SHL’s research suggests that talent who lack even one of the above attributes have less than a 40% chance of success at the next level. SHL’s ‘How to Reduce Risk and Realise More Value in Your HiPo Program’ eBook continues to say:
“Through objective assessment of all three factors, you can accurately identify your top talent while ensuring you avoid the most common HiPo program risks:
- The risk that they will fail to rise to a senior position
- The risk that they won’t be effective in a more challenging role
- The risk that they will leave to join competitors, diluting your bench strength
How to Nurture HiPos
The important thing to remember when discussing programs to retain and progress HiPos is that these individuals have been identified as having potential. They are not fully-fledge leaders, ready to step into a senior or critical role – yet. They likely will be, but they need developing and nurturing.
These individuals are also ambitious and are looking for new challenges either within your organisation or someone else’s. Simple acknowledgments will not keep a HiPo on the path to leadership. Their aspiration, ability and engagement needs to be rewarded and nurtured in meaningful ways. Otherwise, they will look for this somewhere else.
SHL’s research shows that the most effective high-potential programs provide individuals with a clear career path, offer structured development opportunities that are aligned with personal career goals, and provide challenging work assignments.
Traditional training approaches need to be supplemented with on-the-job experiences, mentoring and senior support for a HiPo to fully develop their leadership skills. According to SHL:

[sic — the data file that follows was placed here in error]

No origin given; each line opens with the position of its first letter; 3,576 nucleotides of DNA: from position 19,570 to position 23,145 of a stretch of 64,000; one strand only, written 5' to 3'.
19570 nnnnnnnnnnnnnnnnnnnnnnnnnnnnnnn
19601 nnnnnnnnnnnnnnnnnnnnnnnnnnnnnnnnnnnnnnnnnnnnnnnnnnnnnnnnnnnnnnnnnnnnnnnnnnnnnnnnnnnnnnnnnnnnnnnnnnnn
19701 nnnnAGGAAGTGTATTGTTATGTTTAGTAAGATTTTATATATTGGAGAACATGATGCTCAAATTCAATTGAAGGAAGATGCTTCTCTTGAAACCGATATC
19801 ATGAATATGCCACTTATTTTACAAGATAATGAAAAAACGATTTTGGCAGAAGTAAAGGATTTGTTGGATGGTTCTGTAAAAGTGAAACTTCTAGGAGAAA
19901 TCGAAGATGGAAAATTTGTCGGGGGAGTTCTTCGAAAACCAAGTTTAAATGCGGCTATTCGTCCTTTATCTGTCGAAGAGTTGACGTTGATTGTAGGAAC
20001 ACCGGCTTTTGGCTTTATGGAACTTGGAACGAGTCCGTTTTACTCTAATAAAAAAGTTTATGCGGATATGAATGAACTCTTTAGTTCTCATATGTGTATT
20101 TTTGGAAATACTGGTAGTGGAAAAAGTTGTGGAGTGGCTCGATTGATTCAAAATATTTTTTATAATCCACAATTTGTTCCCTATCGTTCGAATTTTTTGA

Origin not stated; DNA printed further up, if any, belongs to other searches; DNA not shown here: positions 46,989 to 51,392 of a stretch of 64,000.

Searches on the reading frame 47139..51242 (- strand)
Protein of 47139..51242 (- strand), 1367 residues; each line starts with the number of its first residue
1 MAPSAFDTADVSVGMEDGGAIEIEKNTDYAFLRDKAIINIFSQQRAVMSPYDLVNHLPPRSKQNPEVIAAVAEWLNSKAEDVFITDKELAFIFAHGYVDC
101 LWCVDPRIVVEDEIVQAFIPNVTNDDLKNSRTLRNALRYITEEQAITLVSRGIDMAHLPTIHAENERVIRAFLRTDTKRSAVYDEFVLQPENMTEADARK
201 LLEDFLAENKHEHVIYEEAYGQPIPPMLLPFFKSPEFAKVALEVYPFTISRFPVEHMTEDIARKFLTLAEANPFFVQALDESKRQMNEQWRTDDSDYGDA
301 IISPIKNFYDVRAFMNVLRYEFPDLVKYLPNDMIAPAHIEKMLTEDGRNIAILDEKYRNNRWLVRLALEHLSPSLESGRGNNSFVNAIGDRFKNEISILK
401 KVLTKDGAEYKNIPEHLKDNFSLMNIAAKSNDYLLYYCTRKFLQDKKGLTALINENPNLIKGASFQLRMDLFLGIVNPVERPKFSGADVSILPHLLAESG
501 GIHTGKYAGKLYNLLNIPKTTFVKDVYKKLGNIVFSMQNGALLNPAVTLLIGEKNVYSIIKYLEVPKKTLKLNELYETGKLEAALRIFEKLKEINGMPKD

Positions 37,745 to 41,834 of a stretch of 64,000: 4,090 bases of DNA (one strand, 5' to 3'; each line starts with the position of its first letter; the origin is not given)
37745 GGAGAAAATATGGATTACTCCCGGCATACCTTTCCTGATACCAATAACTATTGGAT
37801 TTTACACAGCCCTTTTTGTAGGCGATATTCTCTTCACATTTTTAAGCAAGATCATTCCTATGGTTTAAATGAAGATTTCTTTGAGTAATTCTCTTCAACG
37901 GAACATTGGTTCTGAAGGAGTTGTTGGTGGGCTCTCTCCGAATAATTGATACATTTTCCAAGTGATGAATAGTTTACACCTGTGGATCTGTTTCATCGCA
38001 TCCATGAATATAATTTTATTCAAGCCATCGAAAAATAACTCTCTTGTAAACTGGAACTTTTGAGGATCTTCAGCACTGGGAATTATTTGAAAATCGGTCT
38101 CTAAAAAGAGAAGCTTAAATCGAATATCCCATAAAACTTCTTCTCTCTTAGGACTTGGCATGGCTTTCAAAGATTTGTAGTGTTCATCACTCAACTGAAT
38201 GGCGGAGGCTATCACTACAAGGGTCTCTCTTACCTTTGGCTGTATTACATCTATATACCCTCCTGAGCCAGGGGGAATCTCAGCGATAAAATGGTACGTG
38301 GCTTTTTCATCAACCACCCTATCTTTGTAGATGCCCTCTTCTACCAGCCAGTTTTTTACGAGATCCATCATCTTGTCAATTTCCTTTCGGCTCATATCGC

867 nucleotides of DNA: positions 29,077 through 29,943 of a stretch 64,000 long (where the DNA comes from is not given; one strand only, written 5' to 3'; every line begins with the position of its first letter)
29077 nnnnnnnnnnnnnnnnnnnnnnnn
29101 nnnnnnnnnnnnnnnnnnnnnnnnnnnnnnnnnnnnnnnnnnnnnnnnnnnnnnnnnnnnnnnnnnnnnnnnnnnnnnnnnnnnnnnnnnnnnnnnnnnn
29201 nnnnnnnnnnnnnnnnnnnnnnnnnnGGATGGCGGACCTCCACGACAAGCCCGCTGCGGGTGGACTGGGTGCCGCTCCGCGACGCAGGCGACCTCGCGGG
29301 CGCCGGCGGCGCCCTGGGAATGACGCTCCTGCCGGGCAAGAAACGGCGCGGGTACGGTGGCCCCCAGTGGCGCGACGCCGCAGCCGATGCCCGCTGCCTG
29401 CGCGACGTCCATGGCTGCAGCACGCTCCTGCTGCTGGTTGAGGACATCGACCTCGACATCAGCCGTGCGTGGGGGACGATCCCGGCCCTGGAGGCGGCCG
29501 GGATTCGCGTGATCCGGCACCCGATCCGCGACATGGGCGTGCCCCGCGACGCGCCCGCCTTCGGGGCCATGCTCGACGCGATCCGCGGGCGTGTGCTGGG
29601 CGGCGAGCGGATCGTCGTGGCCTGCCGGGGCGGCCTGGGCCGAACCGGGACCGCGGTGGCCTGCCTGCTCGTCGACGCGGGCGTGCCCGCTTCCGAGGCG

“The most effective high-potential development activities are centred on highly visible, important, and challenging experiences. These experiences not only place individuals in assignments where their potential can be applied and realised, they also drive up organisational commitment and aspiration among HiPos.”
When it comes to developing high-potential programs within your organisation, consider implementing the following:
- Assessments for your employees to determine strengths and areas for growth
- ‘Enrichment’ training either through courses or mentorship to further develop their strengths and specific skills
- Regular feedback and training opportunities to address any areas for growth
- Reinforced learning opportunities through on-the-job experiences and new assignments
- Personal progression plans aligned with career goals and progress assessments
- Internal support programs and guidance from current leaders
The Benefits of the Right HiPo Program
HiPos represent a company’s strongest leadership pipeline, and an investment in their success is an investment in your organisation’s future.
We know that key players won’t be around forever, so by nurturing your high potential employees, you are avoiding having to replace top talent with external candidates. An external recruitment drive can be more expensive and have lower chances of success. Even when you hire people with the right skills, they may fail to adapt to your organisation’s culture, and replacing them can cost a small fortune.
Furthermore, investments in programs that actively identify and develop HiPos into successful leaders can have a positive impact on your organisation’s performance and bottom line. SHL has identified the following results:
- Strong leaders can achieve over 90% more revenue
- Strong leaders can achieve 2 x more profit growth
- Organisations that foster an effective learning environment can experience a 14% increase in performance
By identifying, cultivating and investing in employees with exceptional aspirations, rare abilities, and greater engagement, you can ensure that the next generation of leaders within your organisation will be equipped to boost performance, foster innovation, and maximise corporate growth.